There is a new brand of diplomacy taking hold in Beijing and its chief architects have a suitably fierce nickname to match their aggressive style – they are the wolf warriors.
It’s a phrase that is now used widely in Chinese state-run media as well as Western publications, and it was made clear last weekend that its proponents have the full support of the country’s top diplomat.
Speaking at a press conference in Beijing Sunday, Foreign Minister Wang Yi said that China would now push back against “deliberate insults.”
“We never pick a fight or bully others. But we have principles and guts. We will push back against any deliberate insult, resolutely defend our national honor and dignity, and we will refute all groundless slander with facts,” said Wang, responding to a question from CNN.
But what is “wolf warrior” diplomacy, what does the name mean and where did it originate?
The “wolf warriors” represent a completely different type of diplomat to the famously bland Chinese foreign representatives of the past few decades.
Instead of long, verbose statements, these Chinese officials are taking to Twitter and other social media platforms to hit back directly at any criticism of China or the ruling Communist Party.
“Wolf Warrior” is actually the title of a hugely-successful series of patriotic action films in China, featuring Rambo-like protagonists who fight enemies at home and abroad to defend Chinese interests. The first film was released in 2015 and made more than $76 million (545 million yuan) at the box office.
It quickly spawned a sequel that became China’s highest grossing film at the time when it was released in 2017. “Wolf Warrior 2”’ was based around a squad of People’s Liberation Army soldiers sent into an African country to rescue Chinese civilians. The film’s tagline was, “Even though a thousand miles away, anyone who affronts China will pay.”
An early comparison between the film series and China’s diplomats came in July 2019, when Zhao Lijian, then a counselor at the Chinese embassy in Pakistan, began to hit back hard against the US government on Twitter.
In a controversial series of tweets, Zhao claimed the US had no right to criticize China on human rights abuses when it had problems with racism, income inequality and gun violence. Zhao alleged there were places in Washington DC where “the white (people)” never go.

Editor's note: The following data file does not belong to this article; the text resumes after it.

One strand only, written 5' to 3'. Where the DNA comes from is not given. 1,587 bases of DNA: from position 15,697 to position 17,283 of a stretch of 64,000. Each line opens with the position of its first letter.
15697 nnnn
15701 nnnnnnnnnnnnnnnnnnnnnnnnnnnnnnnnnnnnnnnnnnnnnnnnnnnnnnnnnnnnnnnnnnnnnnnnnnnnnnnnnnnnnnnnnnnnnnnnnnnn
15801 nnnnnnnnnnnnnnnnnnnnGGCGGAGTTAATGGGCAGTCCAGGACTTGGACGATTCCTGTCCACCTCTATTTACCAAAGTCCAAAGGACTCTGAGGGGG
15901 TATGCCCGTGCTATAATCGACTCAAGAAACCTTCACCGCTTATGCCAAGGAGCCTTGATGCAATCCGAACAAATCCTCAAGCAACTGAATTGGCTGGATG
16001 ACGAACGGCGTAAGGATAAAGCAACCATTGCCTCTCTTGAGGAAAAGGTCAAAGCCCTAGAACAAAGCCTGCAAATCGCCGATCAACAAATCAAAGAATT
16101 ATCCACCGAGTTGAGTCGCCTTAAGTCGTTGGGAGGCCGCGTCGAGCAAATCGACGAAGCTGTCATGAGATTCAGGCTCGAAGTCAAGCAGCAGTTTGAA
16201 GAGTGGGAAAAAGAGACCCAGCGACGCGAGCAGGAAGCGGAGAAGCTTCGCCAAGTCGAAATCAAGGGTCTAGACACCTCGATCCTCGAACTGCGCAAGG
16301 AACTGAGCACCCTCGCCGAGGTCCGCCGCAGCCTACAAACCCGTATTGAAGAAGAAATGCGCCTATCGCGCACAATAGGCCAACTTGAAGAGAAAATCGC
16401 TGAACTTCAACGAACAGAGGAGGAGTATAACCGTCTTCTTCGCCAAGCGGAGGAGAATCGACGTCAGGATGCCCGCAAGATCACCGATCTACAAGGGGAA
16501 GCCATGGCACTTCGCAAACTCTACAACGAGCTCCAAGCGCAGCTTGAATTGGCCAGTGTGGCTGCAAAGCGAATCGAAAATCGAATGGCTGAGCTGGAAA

It provoked a furious reaction from former US President Barack Obama’s National Security Adviser Susan Rice, who called Zhao a “racist disgrace.” But one year later, Zhao’s career has only blossomed, and he is now one of the three high-profile spokespeople who hold the Chinese Foreign Ministry’s daily press conference.
Not only that, but Chinese diplomats across the world have begun to mirror Zhao’s aggressive tactics on Twitter, a platform long banned in China.
Zhao’s boss Hua Chunying, director general of the Foreign Ministry’s Department of Information, has frequently lashed out at critics on her Twitter account, which she only opened in October 2019 and now boasts almost 500,000 followers.
“Some politicians ignore the basic facts and make up countless lies and conspiracy theories concerning China,” Hua said on May 24 amid deteriorating relations between the US and China over the coronavirus pandemic.
China’s ambassador to the UK Liu Xiaoming has been another keen “wolf warrior,” regularly using Twitter to hit back against critics of Beijing in Europe.
Speaking to state media on Monday, Liu said that the term “wolf warrior” was a misunderstanding of China’s foreign policy, which he said was an “independent foreign policy of peace,” but added sometimes a strong hand was needed.
“Where there is a ‘wolf,’ there is a warrior,” Liu said in an answer posted to his Twitter.
Despite the comments by Foreign Minister Wang and the ambassador, there still appears to be a degree of indecision in the Chinese government and state media over whether or not to fully embrace the term.
In April, the state-run tabloid Global Times published a story praising China’s “wolf warrior” diplomats for taking the fight to the West, saying it was necessary as Western diplomats “resort to a hysterical hooligan style diplomacy.”
But one month later, on May 24, following Foreign Minister Wang’s comments, the tabloid’s editorial claimed it was the US who was actually running a “wolf warrior” foreign policy. “Labeling Chinese diplomacy as ‘wolf warrior’ reflects an extreme ideology,” the paper said.
Richard McGregor, an expert in the Chinese Communist Party and senior fellow at the Lowy Institute, said that there was currently a fierce debate inside China over how aggressive the country’s foreign policy should be.
“There’s clearly a split about how China should conduct its diplomacy. It might only be a tactical split, but at the moment, the ‘wolves’ seem to have the ascendancy,” he said. “I’m not sure that will last.”